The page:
Unique signatures of natural background radiation on human Y chromosomes from Kerala, India.

Molecular Genetics Laboratory, National Institute of Immunology, Aruna Asaf Ali Marg, New Delhi, India.
PLoS ONE (Impact Factor: 3.53). 02/2009; 4(2):e4541. DOI: 10.1371/journal.pone.0004541
Source: PubMed

ABSTRACT The most frequently observed major consequences of ionizing radiation are chromosomal lesions and cancers, although the entire genome may be affected. Owing to its haploid status and absence of recombination, the human Y chromosome is an ideal candidate to be assessed for possible genetic alterations induced by ionizing radiation. We studied the human Y chromosome in 390 males from the South Indian state of Kerala, where the level of natural background radiation (NBR) is ten-fold higher than the worldwide average, and that from 790 unexposed males as control.
We observed random microdeletions in the Azoospermia factor (AZF) a, b and c regions in >90%, and tandem duplication and copy number polymorphism (CNP) of 11 different Y-linked genes in about 80% of males exposed to NBR. The autosomal homologues of Y-linked CDY genes largely remained unaffected. Multiple polymorphic copies of the Y-linked genes showing single Y-specific signals suggested their tandem duplication. Some exposed males showed unilocus duplication of DAZ genes resulting in six copies. Notably, in the AZFa region, approximately 25% of exposed males showed deletion of the DBY gene, whereas flanking genes USP9Y and UTY remained unaffected. All these alterations were detected in blood samples but not in the germline (sperm) samples.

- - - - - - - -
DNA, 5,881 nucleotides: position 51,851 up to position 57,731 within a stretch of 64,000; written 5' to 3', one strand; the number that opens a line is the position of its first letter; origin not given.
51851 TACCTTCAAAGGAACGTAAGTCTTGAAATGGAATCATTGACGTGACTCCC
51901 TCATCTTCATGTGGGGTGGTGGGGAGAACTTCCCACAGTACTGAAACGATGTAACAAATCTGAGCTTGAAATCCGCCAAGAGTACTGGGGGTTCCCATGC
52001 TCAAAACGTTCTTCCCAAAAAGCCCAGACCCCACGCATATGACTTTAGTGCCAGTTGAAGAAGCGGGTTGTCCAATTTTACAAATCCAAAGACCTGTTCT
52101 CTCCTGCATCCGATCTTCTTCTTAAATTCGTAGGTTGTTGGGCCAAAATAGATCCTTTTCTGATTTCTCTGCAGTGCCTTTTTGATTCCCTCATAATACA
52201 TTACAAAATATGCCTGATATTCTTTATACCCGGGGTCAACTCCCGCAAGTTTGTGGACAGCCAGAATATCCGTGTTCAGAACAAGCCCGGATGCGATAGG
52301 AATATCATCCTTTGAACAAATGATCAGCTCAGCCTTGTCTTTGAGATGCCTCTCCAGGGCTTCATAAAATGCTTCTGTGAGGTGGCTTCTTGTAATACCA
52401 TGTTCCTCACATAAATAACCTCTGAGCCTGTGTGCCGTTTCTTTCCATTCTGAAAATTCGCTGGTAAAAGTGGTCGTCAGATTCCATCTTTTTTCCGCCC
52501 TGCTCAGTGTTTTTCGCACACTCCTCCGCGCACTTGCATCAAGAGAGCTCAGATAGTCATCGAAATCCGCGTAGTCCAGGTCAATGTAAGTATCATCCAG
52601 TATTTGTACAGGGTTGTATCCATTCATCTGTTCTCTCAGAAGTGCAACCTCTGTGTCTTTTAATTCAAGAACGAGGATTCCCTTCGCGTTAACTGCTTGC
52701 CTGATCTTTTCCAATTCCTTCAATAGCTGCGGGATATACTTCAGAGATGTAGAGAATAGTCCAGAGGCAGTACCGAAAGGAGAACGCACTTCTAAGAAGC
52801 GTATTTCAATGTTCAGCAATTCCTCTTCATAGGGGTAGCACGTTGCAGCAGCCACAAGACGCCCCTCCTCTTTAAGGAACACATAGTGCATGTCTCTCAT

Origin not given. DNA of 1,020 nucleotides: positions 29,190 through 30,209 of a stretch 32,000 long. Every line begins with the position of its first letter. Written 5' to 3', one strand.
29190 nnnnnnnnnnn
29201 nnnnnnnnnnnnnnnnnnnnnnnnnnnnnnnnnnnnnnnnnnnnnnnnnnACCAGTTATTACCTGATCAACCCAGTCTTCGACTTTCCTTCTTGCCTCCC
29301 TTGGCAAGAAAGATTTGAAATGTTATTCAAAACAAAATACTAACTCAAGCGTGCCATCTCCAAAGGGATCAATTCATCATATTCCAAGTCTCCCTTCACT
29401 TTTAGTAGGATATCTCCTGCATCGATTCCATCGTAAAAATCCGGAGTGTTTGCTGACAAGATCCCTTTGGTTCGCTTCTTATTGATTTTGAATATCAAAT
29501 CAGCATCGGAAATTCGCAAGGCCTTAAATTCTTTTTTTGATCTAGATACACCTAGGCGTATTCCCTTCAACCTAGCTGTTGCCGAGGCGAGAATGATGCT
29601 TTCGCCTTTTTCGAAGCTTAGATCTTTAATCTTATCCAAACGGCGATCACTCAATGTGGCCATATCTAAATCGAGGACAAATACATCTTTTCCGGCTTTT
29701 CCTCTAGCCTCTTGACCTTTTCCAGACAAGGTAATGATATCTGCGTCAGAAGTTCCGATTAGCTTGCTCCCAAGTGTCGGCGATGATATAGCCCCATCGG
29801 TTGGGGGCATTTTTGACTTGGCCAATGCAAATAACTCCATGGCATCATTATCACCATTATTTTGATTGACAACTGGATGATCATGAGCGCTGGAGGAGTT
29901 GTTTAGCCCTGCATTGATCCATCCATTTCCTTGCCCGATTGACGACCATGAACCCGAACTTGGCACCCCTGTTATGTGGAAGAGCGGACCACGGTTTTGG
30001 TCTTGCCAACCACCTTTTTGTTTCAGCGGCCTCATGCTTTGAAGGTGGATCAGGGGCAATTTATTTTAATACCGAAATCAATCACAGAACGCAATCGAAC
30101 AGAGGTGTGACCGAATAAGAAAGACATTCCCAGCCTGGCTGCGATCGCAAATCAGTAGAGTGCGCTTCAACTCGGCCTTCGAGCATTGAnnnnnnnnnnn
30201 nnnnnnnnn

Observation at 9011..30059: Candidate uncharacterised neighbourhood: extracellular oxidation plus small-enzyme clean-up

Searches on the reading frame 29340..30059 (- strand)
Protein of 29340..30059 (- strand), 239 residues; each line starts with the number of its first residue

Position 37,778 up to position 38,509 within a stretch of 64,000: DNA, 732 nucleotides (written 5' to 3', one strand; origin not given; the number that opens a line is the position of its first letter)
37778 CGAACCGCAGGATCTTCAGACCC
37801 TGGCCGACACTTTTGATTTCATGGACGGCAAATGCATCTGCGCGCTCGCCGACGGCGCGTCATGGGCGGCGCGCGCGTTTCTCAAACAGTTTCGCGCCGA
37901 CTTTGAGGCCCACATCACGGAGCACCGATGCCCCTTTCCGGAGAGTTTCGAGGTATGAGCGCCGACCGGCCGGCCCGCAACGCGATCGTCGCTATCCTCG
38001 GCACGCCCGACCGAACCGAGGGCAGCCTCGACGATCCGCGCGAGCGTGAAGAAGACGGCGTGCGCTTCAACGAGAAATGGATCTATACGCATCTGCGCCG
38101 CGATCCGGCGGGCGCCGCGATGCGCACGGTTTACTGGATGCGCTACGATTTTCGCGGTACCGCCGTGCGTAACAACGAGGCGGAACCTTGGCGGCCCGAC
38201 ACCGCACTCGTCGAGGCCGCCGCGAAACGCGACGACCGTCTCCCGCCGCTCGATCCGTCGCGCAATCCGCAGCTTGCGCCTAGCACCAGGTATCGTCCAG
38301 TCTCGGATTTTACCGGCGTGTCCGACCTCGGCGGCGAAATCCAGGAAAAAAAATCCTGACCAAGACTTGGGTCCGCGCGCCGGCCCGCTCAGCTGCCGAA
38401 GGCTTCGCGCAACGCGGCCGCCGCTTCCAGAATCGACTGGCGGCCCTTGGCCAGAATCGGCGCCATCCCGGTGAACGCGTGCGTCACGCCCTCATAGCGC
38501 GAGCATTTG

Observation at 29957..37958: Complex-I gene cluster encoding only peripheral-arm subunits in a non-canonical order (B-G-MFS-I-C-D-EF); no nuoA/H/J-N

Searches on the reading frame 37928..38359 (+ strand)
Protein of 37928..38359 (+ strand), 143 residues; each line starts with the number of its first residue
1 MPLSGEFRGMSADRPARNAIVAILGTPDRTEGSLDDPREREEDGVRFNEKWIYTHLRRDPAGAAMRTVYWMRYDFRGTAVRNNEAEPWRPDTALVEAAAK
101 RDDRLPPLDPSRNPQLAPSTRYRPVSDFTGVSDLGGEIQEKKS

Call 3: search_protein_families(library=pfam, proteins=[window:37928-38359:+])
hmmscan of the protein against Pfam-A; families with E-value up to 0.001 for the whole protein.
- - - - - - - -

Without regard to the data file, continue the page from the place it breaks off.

Exposure to high levels of NBR correlated with several interstitial polymorphisms of the human Y chromosome. CNPs and enhanced transcription of the SRY gene after duplication are envisaged to compensate for the loss of Y chromosome in some cells. The aforesaid changes, confined to peripheral blood lymphocytes, suggest a possible innate mechanism protecting the germline DNA from the NBR. Genome analysis of a larger population focusing on greater numbers of genes may provide new insights into the mechanisms and risks of the resultant genetic damages. The present work demonstrates unique signatures of NBR on human Y chromosomes from Kerala, India.

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